ARTIST: The Kepler Mission 

RELEASE: End Of An Era 

RELEASE DATE: November 21st 2017


Riffs, riffs, riffs… Come and get your riffs! ‘End of an Era’ is the debut full length release from L.A. based progressive rock outfit ‘The Kepler Mission’. From the storming chugs of melodic prog-rock/metal to the small but sweet passages of texturing, ‘End of an Era’ is the kind of album that sounds as thought it could have been the backing to a mammoth rock opera or theatrical production. The riffs are tight and heavy, the music is pulled together by a sense of momentum and the whole thing delivers imagery straight to the listeners mind. It was released back on November 21st 2017 and is available to buy/download right now via

‘Totem’ opens the album with a neat crunching riff, before dipping into something quitter and more restrained. The vocals than enter are clean and on pitch, singing lyrics that you would expect to find in a post-rock/prog song. The closing instrumentation is the tracks ultimate highlight… The lowlight however, is the cringe-worthy lyrics at the end of the song, as well as the somewhat generic realms the song touches on. ‘Night Walker’ is much more interesting, the time-signature and suitable voice paints an enjoyable picture for the listener. A beautiful section just around the two minute mark that leads into the chorus captures a great texturing that when utilized by the band, highlights the greatest aspects of their music: their ability on their instruments, and their talent to sequence instrumental passages together. ‘Epona’ opens with chugging guitar and a clever synth and guitar passage that meshes its way over the top, the vocals again sound suitable for the tracks, the lyrics, however, seem to seep back into the cliched tone of ‘Totem’. Around the four minute mark, a reverse breakdown of sorts leads into a chilled out guitar performance, backed carefully by the well written drum backing and the ambience that backs the song up. ‘UFO’ follows a similar trail, the slow burn of the verse, the somewhat moan-y tone of the vocals, the loud and heavier parts.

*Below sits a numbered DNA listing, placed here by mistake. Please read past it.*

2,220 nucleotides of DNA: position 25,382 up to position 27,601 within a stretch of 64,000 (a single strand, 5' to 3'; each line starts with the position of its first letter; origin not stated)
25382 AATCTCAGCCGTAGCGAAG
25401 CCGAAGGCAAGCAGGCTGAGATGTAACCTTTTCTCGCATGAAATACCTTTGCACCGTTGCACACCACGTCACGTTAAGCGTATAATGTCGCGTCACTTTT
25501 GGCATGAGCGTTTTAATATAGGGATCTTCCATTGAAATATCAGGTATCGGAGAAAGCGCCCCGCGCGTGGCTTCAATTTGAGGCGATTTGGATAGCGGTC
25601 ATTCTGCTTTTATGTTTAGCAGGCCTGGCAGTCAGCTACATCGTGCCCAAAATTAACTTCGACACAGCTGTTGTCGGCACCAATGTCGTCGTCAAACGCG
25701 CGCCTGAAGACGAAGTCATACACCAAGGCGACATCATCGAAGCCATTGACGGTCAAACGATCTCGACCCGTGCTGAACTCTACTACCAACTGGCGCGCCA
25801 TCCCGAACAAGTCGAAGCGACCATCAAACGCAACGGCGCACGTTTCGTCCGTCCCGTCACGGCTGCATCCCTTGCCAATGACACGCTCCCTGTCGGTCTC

‘Running Away’ is by far the most interesting track on the second half the release, opening with a massively loud, downtrodden guitar strum and cymbal bash. Followed by a slower more melodic section, the track builds up again and showcases the clean and crisp production of  ‘End of an Era’. The inclusion of what I believe to be acoustic guitar also makes a noteworthy addition, as does the string-instrument-sounding guitar that dances around in the background of some sections of the song. The lyrics are also much more strong, hinting at a narrative but maintaing the same type of mystic poetic language from previous tracks. The outro, with the high notes of the lead singers pipes meshing well with the crescendo-type mingling of the instruments creates the most awe-inspiring moment of the whole album. ‘As You Wish’ is also a truly enjoyable track, offering a kind of contemplative breath of fresh air: the instruments, light and playful, mix well with the softly powerful vocals. The track also summarises perhaps the strongest characteristic of the album: the performances.

There are certainly elements of  ‘End of an Era’ that somewhat taint its aspirations and thus flattens the heights that the band reach for. Such elements are mainly the lyrical content, the over-produced super clean production, and the same re-used dynamics that mostly occur through the middle of the album. But to say these things tarnish the album would just not be true. For the most part, ‘The Kepler Mission’ play to their strengths: tight and brilliant performances, well textured songs and a good relationship between the vocals and the other instruments. I’m sure it will appeal to many; its entertaining, its tight and it’s a nice melding of sound.




Cam Phillips - Contributing Writer

Cam Phillips is a writer and above all, a music lover, who seeks to gain experience through writing and listening. He is also an avid film viewer and art and literature junkie who enjoys creative writing. His most recent published work was featured on Baeble Music and Culture (USA), Sounds and Colours Magazine (Latin America, London), Easterndaze (Latvia) and the Australian based heavy music blog, I Probably Hate Your Band.